So far, however, Seattle police have been unable to tell us the outcome of the woman's IIS complaint or whether there was any criminal investigation into her allegations. Lieutenant Ron Leavell of IIS says they expect to conclude their review of the case within two weeks.

Did a serious felony allegation against a cop simply settle to the bottom, unresolved? The woman's attorney, Peter Cowles of Redmond, says he can't discuss specifics without permission from his former client, who has been out of reach for several years and has an unlisted number in another state. "But, speaking in general terms," he says, "my experience in these cases is that they're handled like an insurance claim, liability is determined, and any criminal allegations are never dealt with. The victims want a criminal investigation but they become disillusioned by the process and end up just walking away from the whole thing."

the mayoral panel's report does not mention the case. There's also no indication that the group looked into other unresolved misconduct issues whose documentation could buttress campaigns for change—such as Detective Gene McNaughton's claim he was told by superiors not to investigate some felony drug crimes. Even the infighting surrounding the case that led to formation of the mayoral panel— revelations of an alleged $10,000 theft by now retired Detective Sonny Davis (set for trial next week)—gets short shrift. There's reference to a problematic "police culture"—the blue walls of silence and the struggles over a changing police ethic. But without elaboration, the reviewers conclude that is not a serious problem. Officers have told us, however, such a culture is behind a raging departmental philosophical and turf war. Exhibit one, they say, is former veteran burglary detective Jerry Bickford, wrongfully dismissed for, among other reasons, telling dumb-blond jokes. One of his supervisors said that's not allowed in Stamper's department, "where you need to be more politically correct"—a policy statement seemingly in need of outside review.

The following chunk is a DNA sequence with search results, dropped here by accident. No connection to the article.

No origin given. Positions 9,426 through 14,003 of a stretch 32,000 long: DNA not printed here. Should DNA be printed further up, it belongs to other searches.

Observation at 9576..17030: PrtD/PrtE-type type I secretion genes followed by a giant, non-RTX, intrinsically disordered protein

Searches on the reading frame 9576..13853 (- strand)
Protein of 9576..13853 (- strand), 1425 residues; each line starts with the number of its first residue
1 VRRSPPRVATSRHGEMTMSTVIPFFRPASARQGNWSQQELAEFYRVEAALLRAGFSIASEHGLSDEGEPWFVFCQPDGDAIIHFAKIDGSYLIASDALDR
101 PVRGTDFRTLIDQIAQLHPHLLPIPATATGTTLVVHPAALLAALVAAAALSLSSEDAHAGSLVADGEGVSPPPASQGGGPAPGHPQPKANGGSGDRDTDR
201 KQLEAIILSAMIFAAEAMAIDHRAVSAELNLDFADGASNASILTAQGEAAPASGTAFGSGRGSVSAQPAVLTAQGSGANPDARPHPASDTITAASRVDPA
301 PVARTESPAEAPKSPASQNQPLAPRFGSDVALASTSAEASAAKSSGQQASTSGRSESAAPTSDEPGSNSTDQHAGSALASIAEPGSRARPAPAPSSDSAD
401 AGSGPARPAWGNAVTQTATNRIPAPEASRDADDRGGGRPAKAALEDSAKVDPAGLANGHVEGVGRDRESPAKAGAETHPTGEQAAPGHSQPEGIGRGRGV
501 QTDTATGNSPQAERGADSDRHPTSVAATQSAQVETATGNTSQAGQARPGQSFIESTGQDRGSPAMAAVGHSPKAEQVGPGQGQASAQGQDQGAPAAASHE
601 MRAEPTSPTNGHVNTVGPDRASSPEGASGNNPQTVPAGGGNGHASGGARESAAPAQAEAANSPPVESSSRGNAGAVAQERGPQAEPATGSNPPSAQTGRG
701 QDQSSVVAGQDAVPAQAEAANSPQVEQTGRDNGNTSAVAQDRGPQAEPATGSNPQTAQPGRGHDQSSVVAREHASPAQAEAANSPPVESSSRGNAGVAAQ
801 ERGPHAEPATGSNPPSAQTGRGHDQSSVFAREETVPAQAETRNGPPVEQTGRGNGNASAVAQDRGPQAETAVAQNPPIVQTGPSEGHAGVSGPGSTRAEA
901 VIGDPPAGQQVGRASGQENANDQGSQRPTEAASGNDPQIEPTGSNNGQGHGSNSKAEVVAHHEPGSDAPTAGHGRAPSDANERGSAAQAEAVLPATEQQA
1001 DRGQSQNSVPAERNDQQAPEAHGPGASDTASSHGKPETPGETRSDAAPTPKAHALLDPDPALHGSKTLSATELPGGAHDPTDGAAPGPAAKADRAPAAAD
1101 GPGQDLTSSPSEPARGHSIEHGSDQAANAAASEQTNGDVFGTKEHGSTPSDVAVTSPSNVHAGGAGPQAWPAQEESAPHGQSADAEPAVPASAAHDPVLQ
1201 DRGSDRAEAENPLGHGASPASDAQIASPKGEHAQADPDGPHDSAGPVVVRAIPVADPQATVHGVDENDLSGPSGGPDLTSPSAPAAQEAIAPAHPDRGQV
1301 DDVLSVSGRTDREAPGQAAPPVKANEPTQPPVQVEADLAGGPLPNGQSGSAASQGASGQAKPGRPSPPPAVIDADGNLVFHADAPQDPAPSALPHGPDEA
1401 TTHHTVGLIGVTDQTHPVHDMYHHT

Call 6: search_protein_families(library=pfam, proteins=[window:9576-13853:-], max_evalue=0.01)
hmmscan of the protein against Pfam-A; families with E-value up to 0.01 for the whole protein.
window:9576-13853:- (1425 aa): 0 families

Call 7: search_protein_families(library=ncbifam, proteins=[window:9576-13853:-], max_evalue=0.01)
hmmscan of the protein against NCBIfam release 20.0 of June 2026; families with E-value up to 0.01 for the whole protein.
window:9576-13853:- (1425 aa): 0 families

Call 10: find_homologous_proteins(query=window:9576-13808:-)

Still, Harriett Walden is happy to at least see the civilian-involvement recommendation back on the table. In 1992 after Judge Carroll made his proposal (ultimately ignored), Walden told a reporter that "it's a good first step." Asked by another reporter two weeks ago about the latest recommendations, she was quoted in the paper as saying, "It's a good first step."

"I still think it is," Walden said last week, sounding a little tired. "But it took a black man to get shot to get this ball rolling again," she adds, referring to elderly Bodegard Mitchell who, in a 1996 shootout, wounded a Seattle Housing Authority electrician and a cop before he was killed by police. The $10,000 allegedly taken and returned by Detective Sonny Davis was from the Mitchell crime scene.

"If the Mitchell situation hadn't presented itself, we'd be going along like we always have," says Walden. "Let's make something of it. I'd like to see a good second step someday."